One Day In The Haram is a thoughtfully produced masterpiece. It’s an intricate stream of cinematic excellence from the dramatic aerials of Makkah to the insides of the Haram leading us to the foot of the Kabba.
For those who are not Muslim, it is our only glimpse into the profundity of this sacred city where Muhammad – “peace be upon Him” laid down the messages of Allah. The narrator gives power with his enunciation and dictation to an already overpowering story of the messenger Muhammad sent by God to what would inevitably become the holiest city to Muslims the world over.
Every muslim is obliged to make the pilgrimage here at least once in his or her life. The Haaj as it is called is the yearly pilgrimage to Makkah that draws millions of Muslims to the Haram and the sacred cube known as the Kabba.
Eloquently narrated prophetically insightful he tells us, “as worshippers near the Kabba the sense of awe is palpable.” And it’s sincere beyond belief how through the screen you can sense and feel the power of this sacred space of worship going back one thousand four hundred years.
The prophet Muhammad spread the message of Islam from this very place and from here to took root all over the Arab world becoming the second largest religion in the world.
It’s the first few minutes alone that give you an idea of the grandeur of this holy city, one of the holiest and certainly the holiest place – The movie begins with “MashaAllah” – meaning expressing gratitude to God.
We’re told, “The Prophet said Allah had made this city sacred the day he created the heavens and the earth and it’s sanctity shall remain until the day of judgement.”
The preaching of Muhammad spread from this holy place. And irrespective of religion or creed one has to honor for the magnitude of it’s legacy. Muhammad’s prophet spread from this space where the Kabba sits and draws in millions each year.
Only Muslims are allowed to enter the city and perhaps it’s this notion that has an even greater draw or yearning to be understood, seen, felt.
Believing there to be only one God. The irony here for many of the major religions is taking this belief and idea out of context. Several of the major religions are based in the theory of one single God and each one of them professes such, but then discredits the others.
They all prophesize the same thing. There is one God and each and every one of them are saying the same thing however it is being told in its own place, its own time, its own language by a messenger that looks like its own people.
How would this message resonate for people in one part of the world where they do not understand the language or the messenger looks nothing like them?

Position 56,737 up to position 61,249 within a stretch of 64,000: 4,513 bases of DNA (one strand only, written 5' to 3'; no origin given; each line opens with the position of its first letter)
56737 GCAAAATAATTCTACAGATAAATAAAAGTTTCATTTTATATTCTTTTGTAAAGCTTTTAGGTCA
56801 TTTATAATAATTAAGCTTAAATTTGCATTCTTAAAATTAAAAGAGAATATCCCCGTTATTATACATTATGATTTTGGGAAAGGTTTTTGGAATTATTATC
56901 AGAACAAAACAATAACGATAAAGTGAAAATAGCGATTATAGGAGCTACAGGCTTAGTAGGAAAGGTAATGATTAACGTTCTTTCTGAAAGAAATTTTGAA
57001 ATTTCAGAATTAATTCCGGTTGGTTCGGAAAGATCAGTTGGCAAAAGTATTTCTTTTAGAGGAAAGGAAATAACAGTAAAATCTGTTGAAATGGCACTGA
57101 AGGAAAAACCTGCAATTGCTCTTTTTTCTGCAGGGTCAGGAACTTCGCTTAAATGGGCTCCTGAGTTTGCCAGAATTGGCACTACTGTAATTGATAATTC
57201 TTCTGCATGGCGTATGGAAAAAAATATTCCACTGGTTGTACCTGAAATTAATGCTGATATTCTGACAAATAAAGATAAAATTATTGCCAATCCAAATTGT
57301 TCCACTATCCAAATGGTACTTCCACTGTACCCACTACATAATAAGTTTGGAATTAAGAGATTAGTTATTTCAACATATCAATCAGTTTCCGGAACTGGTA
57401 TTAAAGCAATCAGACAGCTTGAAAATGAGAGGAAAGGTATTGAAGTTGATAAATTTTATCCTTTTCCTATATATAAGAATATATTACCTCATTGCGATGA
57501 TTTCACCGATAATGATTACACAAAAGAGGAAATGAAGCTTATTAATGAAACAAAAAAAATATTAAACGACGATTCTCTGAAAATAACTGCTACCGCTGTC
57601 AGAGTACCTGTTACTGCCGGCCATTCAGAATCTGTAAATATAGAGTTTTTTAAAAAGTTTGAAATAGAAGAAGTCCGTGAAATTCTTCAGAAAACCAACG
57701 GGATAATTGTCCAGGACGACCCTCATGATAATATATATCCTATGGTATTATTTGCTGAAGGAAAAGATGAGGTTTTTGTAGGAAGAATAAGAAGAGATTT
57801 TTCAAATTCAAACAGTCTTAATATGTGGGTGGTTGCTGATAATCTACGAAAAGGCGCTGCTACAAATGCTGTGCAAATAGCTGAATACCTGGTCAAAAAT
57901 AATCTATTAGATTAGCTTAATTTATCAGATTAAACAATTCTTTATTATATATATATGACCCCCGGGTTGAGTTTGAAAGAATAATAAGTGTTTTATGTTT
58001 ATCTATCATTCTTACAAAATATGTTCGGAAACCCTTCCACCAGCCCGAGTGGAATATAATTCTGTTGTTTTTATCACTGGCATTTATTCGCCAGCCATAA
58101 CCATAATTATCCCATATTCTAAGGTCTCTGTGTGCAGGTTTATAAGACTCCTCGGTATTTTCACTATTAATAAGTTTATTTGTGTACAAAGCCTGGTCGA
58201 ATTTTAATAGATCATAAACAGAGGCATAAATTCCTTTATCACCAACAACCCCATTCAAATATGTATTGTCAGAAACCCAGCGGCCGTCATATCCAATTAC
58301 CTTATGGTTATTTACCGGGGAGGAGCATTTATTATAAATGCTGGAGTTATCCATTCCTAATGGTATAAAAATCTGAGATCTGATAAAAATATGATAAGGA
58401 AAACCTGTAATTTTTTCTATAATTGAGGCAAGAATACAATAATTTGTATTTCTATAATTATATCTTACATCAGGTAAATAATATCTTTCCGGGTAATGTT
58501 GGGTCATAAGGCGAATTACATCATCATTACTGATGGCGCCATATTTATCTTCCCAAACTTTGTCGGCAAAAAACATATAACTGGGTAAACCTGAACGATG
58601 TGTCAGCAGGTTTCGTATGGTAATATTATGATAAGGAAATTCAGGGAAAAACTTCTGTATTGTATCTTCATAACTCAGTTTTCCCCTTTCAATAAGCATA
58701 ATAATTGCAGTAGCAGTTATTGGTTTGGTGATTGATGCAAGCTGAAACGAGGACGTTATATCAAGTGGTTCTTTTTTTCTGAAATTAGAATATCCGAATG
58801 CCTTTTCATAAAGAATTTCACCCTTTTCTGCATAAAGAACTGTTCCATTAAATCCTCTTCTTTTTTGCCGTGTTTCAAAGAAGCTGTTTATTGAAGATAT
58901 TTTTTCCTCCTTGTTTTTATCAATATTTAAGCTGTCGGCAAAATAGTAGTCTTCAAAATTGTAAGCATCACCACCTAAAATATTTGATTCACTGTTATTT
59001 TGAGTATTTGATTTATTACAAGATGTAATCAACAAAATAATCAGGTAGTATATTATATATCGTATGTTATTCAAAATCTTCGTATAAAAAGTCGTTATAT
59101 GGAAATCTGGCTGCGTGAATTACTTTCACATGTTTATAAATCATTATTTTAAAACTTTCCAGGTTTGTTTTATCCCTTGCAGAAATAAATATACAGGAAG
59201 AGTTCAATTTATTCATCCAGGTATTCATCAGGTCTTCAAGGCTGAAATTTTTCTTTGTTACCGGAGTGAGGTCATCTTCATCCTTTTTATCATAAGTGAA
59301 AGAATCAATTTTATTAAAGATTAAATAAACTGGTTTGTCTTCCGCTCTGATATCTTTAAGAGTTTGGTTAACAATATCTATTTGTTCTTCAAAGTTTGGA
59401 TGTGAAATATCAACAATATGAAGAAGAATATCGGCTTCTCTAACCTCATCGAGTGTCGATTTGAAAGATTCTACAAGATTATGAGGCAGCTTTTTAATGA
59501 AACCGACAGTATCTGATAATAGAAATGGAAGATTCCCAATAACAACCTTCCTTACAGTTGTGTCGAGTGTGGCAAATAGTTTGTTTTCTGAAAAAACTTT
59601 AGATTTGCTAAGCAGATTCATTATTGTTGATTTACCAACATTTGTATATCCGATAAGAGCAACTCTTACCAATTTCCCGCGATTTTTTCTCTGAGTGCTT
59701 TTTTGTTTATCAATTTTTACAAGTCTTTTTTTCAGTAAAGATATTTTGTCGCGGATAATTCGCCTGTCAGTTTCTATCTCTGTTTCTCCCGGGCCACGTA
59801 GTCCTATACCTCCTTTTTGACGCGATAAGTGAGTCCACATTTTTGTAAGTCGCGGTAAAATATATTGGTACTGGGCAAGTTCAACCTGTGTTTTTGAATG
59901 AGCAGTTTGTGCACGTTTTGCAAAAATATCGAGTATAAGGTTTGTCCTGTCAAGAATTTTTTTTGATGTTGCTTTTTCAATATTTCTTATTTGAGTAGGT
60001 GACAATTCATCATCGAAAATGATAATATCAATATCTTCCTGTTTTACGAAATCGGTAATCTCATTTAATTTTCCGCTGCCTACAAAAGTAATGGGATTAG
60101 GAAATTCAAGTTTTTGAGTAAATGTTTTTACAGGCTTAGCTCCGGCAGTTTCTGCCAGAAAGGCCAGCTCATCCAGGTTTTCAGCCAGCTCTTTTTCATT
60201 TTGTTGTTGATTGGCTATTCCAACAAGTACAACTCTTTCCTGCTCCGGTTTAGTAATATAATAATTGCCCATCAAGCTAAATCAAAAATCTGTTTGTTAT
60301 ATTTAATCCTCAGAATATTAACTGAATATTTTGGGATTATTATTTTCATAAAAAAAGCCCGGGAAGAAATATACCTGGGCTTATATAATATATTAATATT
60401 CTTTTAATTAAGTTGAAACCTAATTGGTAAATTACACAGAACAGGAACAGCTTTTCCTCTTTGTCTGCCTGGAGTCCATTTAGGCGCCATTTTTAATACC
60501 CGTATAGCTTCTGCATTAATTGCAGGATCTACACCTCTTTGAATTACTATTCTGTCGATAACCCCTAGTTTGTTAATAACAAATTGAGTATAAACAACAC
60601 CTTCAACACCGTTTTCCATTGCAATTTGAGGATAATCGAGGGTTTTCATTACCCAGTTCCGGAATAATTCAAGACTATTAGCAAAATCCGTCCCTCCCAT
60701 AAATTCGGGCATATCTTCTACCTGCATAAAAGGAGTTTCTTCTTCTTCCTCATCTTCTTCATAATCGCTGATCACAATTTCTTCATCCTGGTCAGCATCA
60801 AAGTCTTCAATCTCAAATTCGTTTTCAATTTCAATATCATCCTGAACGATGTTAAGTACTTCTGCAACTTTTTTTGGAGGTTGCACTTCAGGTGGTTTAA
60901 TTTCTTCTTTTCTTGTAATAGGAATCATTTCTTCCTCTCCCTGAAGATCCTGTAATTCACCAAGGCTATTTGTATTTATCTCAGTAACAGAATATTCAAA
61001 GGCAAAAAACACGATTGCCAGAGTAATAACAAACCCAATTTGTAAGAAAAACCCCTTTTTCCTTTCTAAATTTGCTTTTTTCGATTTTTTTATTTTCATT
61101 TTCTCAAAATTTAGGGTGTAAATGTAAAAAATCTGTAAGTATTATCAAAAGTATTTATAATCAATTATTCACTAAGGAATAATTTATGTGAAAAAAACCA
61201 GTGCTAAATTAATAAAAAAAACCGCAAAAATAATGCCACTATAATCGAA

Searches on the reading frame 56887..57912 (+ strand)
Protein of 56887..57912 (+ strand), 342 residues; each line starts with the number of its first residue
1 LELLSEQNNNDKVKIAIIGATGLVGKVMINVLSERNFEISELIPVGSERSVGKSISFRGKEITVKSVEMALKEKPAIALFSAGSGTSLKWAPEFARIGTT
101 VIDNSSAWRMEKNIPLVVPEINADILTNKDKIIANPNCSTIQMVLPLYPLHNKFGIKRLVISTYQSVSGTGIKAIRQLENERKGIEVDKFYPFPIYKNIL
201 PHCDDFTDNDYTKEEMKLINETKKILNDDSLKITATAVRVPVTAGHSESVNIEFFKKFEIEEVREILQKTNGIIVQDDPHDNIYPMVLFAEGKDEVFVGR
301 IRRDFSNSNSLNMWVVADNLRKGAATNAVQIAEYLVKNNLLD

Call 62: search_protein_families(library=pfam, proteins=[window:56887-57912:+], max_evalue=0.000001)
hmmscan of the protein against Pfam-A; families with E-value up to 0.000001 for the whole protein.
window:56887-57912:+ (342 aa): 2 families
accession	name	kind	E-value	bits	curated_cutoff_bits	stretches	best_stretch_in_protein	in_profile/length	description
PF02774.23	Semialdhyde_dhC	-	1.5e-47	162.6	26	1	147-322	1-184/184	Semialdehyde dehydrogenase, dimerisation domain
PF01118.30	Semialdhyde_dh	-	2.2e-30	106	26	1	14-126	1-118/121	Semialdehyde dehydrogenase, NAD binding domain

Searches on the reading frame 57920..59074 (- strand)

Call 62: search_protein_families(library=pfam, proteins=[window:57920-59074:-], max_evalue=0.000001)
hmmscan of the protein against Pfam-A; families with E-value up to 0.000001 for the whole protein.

However monotheism suggests the belief of one God.
And when we do the math and calculations we can clearly see each messenger, Messiah of that one God is saying the same thing. When Jesus says, “I am the God and the Savior.” He is speaking the message of God, but it is taken out of context as if he were saying He is God.
The same goes for the other religions however the other religions do not claim their messenger to be God himself, but a Messiah. Muhammad was the messiah who was sent by God to deliver the message of Allah which means God. It is said that Muhammad, the messenger was sent to teach specifically monotheism and the teachings of Adam, Abram, Moses, Jesus and other prophets.
THE WORLD’S MAJOR RELIGIONS
The below facts are up for debate. The numbers are not an exact representation and are even inaccurate in some sense of the word.
The numbers themselves will continue to fluctuate as missionaries of the Christian faith continue ordaining people to their faith and as other religions particularly Sikhism continue to gain followers in exponential ways. While it is the newest religion it is also the fastest growing.
Also the numbers here are based on research and data and hold no merit to the actual beliefs or prophecies and are not representative of time and hold no precedence in the order.
They are simply numbers that represent followers of each major religion.
- Christianity (31.2%)
- Islam (24.1%) – the second largest
- No religion (16%) – those not claiming any religion
- Hinduism (15.1%) – the oldest religion – the holy trinity was born here – birth of the oldest religious texts in the world – the rig veda came before the Torah
- Buddhism (6.9%) –
- Folk religions (5.7%) –
- Sikhism (0.29%) – the fastest growing –
- Judaism (0.2%) – the Torah written by Moses himself was thought by some to be the oldest, however science based evidence has proven the Rigveda to be the oldest scripture in the world.